Evelyn Manesta

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Evelyn Manesta
Evelyn Manesta 1914.jpg
Bornc. 1887
NationalityUnited Kingdom
OccupationGoverness

Evelyn Manesta (born 1887 or 1888) was a British suffragette. There are few details about her birth or death but she is known for being identified as dangerous after attacking Manchester Art Gallery.

Life (details known)[edit]

Along with Lillian Forrester and Annie Briggs she damaged several paintings in Manchester Art Gallery on 13 April 1913 and was arrested. They broke the glass and four of which were damaged by the broken glass.

Forrester, Manesta and Annie Briggs waited until the gallery was closing and then proceeded to break the glass on the most valuable paintings. The three attacked the glass of thirteen paintings including The Shadow of Death, two by John Everett Millais and two by George Frederick Watts. Staff were alerted by the sound of broken glass and the three were apprehended. Four of the paintings had been damaged by the broken glass. They were bailed to appear before magistrates the next day.[1]

Militant Suffragettes as secretly identified by the Criminal Record Office (See No. 10)

During the subsequent court hearing she was described as a governess, aged 25. She was sentenced to one month in prison, while Forrester was sentenced to three months. During her trial Manesta made a speech to the jury in which she discussed the injustice of the law in treating men and women differently, especially with regard to the divorce law; she also stated that she was a political offender.[2][3] The attack on the paintings was part of a wave of actions by suffragettes that day, in protest after Emmeline Pankhurst had been sentenced to three years' imprisonment. Elsewhere in Manchester women had poured ink into eleven letterboxes damaging 250 letters.[2]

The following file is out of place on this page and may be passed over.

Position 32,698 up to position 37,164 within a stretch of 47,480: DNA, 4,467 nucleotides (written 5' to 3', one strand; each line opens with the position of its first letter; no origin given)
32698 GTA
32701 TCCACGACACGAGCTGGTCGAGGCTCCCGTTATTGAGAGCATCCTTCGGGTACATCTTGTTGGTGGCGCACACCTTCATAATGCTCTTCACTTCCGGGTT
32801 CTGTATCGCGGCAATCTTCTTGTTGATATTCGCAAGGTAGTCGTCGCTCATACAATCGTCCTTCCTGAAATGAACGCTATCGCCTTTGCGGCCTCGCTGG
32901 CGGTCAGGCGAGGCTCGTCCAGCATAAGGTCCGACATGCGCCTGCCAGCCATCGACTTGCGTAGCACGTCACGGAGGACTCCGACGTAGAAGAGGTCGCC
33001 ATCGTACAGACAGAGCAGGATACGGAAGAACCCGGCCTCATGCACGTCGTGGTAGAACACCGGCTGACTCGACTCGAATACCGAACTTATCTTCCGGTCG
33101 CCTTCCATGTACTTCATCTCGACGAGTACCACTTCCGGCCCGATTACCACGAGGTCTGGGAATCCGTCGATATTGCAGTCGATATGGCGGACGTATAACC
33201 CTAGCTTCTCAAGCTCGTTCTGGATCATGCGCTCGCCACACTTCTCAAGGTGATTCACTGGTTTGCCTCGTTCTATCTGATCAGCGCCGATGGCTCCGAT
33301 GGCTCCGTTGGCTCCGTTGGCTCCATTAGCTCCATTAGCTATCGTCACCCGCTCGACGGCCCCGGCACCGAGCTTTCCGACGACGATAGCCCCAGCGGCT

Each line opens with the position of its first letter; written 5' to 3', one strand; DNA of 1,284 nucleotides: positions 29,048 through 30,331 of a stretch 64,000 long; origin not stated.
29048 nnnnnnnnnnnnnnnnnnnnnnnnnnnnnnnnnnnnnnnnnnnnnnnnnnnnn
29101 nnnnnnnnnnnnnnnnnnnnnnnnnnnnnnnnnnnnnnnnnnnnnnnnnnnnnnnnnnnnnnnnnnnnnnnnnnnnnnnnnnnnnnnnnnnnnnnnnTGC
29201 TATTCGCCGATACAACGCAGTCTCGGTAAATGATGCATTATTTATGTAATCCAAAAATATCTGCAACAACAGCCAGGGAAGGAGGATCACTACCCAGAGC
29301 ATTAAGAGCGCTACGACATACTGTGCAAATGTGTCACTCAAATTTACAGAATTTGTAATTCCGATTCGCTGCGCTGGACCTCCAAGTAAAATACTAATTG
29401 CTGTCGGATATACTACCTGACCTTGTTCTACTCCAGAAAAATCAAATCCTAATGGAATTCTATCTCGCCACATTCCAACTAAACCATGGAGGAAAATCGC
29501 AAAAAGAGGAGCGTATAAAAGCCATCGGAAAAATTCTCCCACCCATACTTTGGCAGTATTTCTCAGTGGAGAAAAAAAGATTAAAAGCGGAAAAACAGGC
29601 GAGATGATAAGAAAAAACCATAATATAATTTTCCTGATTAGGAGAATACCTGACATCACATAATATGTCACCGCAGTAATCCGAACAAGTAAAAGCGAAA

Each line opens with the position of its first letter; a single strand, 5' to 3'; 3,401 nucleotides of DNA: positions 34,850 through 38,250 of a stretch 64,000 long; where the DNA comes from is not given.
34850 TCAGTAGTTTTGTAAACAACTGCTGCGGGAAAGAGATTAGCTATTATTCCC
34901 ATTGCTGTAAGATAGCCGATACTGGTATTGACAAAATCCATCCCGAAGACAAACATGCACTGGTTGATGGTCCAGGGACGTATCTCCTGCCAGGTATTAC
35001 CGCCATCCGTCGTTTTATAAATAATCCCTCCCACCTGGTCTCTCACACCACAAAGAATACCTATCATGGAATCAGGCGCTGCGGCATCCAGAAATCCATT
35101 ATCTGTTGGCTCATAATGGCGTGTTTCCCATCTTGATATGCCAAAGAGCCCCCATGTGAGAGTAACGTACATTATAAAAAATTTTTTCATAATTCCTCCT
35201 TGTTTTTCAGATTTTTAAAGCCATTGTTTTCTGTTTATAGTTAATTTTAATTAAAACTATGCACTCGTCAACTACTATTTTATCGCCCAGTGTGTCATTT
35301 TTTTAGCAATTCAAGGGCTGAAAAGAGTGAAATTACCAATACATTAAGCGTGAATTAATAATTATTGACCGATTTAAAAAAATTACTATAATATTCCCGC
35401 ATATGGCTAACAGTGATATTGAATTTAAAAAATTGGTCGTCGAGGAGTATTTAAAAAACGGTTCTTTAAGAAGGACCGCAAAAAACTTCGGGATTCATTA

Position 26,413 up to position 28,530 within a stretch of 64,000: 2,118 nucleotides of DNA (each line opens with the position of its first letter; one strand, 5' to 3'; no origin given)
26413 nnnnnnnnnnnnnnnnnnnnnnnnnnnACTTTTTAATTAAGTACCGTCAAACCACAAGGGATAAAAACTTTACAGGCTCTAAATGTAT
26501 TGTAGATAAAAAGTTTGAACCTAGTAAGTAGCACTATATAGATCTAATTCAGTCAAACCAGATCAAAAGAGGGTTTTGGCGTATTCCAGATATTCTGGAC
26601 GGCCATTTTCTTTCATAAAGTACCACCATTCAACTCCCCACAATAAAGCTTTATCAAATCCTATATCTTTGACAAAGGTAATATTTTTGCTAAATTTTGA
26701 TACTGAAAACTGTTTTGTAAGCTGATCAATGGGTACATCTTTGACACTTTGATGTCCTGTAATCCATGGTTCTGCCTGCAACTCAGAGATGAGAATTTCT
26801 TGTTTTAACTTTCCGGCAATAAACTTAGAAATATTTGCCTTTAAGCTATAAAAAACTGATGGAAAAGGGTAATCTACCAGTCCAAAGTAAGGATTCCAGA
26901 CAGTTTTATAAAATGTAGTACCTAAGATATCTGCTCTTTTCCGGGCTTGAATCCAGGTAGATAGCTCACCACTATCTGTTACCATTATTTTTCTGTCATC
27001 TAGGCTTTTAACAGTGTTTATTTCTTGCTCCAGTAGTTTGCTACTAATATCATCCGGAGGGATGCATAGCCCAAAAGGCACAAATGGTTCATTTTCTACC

Manesta was photographed while in prison, with a warder's arm around her neck to hold her head upright so that her face could be seen, but that arm was edited out of the image before it was printed for circulation to other art galleries to help them recognise potential troublemakers.[4][5]

The National Portrait Gallery holds three copies of this doctored photograph: included in a collective "Surveillance Photograph of Militant Suffragettes", in a "Criminal Record Office memorandum, Issued 24 April 1914" along with Lillian Forrester, and as a single image.[6]

References[edit]

  1. ^ "Manchester Art Gallery Outrage | Manchester Art Gallery". Manchester Art Gallery. 2016-03-08. Retrieved 2018-04-30.
  2. ^ a b "Manchester Art Gallery Outrage". Manchester Art Gallery. Retrieved 13 May 2018.
  3. ^ Irving, Sarah. "The Suffragette Attack on Manchester Art Gallery, April 1913". Retrieved 13 May 2018.
  4. ^ Travis, Alan (9 October 2003). "Big Brother and the sisters". The Guardian. Retrieved 13 May 2018.
  5. ^ Sawer, Patrick (May 2018). "How police manipulated photographs of the suffragettes during vote campaign". Telegraph. Retrieved 13 May 2018.
  6. ^ "Evelyn Manesta". National Portrait Gallery. Retrieved 13 May 2018.